This is the 1953 model, widely known as the Type II jacket. Made in a transitional period when denim jacket was changed from merely one of workwear to casual wear in the US. A masterpiece of the 1950s. Sugar Cane reproduces this Jacket to perfection, and their version might be even better than the Original introduced by Levi's in 1953 using the iconic Sugar Cane standard denim.
Sugar Cane has studied and paid the closest attention to the entire process of recreating vintage denim fabric, such as spinning, weaving, dyeing and stitching. Accordingly, their denim has been loved and appreciated by many denim heads worldwide for a long time, establishing their 1953 model as a timeless classic piece. The weaving process is slow and time-consuming, with only a limited amount of fabric produced per day on vintage Toyoda shuttle looms. The weft is then driven in with greater force, causing the weft yarns to overlap, resulting in an uneven surface and a tight weave. The denim fabric thus completed is dense and thick, and the more it is worn, the more it develops a bite and a taste. Sugar Cane continues to produce this kind of vintage-based denim today while maintaining old machines in top condition.
The charm of vintage denim lies in the unique unevenness of the colour when it is worn and faded. In order to reproduce this, it is essential how closely the yarn used to make the denim resembles the original. To produce the 1953 denim yarn, Sugar Cane uses an American and Zimbabwe cotton blend. The raw cotton selected in this way is twisted into yarn. Still, because the spinning technology was immature when the vintage denim was made, the yarn used was an irregular yarn of variable thickness, which gave rise to the unevenness of the colour fading. In order to reproduce this, the yarn twisting power is controlled according to the unevenness of the yarn at the time, creating an uneven thread that is as close as possible to Levi's 507xx Type II.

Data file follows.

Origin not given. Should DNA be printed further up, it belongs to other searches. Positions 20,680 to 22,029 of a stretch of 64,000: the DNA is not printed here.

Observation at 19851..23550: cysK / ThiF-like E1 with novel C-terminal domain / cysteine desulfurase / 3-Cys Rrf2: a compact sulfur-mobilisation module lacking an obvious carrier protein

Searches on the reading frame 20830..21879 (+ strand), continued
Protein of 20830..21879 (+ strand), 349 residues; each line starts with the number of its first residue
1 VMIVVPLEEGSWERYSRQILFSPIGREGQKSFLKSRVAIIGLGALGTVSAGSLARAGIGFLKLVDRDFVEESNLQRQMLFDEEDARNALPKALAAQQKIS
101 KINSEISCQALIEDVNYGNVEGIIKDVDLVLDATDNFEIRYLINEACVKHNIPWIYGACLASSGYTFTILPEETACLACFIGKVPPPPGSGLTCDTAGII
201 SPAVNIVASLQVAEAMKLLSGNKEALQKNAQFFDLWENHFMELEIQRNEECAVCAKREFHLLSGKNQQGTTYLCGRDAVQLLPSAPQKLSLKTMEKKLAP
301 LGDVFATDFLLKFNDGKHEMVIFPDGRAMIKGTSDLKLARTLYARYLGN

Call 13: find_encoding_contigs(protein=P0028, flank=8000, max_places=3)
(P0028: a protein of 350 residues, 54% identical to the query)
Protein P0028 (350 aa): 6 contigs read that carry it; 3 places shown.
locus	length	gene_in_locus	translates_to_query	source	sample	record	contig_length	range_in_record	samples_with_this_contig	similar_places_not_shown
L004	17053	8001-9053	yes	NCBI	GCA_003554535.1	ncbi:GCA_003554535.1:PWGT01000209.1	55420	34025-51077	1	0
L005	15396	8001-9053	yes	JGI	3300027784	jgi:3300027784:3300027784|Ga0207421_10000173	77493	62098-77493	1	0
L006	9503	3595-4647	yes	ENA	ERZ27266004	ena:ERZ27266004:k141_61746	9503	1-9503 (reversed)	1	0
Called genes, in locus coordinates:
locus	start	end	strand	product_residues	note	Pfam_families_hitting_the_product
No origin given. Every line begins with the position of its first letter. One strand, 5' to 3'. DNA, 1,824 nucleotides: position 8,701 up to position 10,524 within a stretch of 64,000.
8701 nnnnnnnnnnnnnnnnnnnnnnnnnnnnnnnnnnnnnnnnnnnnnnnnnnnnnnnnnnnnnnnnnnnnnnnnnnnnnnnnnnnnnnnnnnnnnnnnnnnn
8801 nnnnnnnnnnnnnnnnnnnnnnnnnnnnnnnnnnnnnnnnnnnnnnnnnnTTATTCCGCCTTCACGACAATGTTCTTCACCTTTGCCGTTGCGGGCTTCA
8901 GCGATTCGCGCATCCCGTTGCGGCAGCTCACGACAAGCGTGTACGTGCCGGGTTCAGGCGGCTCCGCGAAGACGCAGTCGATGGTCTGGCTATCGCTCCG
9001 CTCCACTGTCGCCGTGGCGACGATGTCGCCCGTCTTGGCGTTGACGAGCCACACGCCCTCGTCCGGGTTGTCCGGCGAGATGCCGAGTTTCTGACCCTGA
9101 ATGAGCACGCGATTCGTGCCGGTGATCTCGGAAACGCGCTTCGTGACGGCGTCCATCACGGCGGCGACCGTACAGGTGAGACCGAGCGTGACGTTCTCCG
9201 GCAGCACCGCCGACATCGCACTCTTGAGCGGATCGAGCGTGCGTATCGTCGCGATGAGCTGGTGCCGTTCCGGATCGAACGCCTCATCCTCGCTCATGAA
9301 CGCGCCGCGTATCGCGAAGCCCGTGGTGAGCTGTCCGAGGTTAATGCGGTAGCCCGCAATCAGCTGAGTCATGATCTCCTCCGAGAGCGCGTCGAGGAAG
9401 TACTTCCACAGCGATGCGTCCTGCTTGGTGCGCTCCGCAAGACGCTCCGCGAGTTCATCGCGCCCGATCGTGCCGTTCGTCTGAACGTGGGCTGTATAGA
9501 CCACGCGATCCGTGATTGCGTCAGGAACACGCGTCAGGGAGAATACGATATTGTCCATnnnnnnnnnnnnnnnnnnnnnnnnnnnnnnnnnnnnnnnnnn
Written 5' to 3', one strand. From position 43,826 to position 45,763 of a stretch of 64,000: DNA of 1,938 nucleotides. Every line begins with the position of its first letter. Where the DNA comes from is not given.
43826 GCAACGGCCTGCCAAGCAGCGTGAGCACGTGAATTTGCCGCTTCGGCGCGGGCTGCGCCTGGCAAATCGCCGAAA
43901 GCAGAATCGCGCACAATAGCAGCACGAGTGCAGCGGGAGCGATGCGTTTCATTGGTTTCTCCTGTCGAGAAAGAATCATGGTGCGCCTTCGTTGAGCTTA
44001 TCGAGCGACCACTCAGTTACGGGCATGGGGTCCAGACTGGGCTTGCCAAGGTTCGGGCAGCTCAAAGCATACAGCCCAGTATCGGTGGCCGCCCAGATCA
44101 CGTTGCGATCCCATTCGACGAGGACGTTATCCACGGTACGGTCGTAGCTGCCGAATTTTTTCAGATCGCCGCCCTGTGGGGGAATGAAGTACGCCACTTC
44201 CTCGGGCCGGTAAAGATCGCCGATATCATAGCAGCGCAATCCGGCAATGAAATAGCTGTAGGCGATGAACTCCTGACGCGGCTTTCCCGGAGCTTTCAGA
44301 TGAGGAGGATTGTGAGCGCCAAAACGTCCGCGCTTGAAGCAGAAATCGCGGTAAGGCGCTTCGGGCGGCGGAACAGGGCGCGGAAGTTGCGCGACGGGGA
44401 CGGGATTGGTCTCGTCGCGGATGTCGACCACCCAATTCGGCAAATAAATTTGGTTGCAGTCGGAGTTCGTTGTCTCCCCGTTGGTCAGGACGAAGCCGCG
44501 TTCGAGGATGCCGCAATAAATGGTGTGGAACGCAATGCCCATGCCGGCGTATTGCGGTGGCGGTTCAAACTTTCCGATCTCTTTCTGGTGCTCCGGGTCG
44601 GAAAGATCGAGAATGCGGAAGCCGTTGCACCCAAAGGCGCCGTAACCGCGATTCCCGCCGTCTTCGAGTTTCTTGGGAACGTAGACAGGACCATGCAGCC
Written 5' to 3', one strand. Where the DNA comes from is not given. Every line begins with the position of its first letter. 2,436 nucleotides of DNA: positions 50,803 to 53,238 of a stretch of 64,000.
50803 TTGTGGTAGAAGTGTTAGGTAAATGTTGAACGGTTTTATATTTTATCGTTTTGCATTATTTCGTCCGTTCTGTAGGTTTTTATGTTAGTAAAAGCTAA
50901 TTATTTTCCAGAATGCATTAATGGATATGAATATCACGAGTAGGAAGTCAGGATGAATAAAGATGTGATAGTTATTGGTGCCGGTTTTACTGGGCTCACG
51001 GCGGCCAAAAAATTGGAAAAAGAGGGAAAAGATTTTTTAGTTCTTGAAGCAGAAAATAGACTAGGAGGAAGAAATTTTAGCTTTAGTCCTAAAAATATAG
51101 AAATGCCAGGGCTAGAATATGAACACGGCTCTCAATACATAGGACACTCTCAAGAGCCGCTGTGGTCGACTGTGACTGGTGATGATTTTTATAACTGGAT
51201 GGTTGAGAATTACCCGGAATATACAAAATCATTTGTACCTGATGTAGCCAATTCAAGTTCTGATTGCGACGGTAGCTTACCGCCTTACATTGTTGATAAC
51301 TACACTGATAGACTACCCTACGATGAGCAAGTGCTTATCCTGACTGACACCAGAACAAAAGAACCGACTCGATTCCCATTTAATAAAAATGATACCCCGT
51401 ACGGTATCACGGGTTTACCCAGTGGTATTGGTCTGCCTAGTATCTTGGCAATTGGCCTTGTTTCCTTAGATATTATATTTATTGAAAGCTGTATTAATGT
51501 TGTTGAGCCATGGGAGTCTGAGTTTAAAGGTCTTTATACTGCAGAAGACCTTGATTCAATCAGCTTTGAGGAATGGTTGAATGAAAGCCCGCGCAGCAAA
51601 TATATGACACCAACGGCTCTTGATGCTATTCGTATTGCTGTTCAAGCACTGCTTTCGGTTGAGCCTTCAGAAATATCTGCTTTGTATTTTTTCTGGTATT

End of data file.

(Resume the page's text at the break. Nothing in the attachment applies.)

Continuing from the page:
Although Sugar Cane was born in Japan, its spirit and creation are true to proper American manner from the experience learned at the Army base. By mainly utilizing the denim materials, the ultimate American style symbol, the label has been manufacturing true workwear since 1975. Sugar Cane comprise a blend of traditional dyeing techniques and styling with innovation and creativity in textile development. Their jeans represent the higher end of Japanese selvedge denim.
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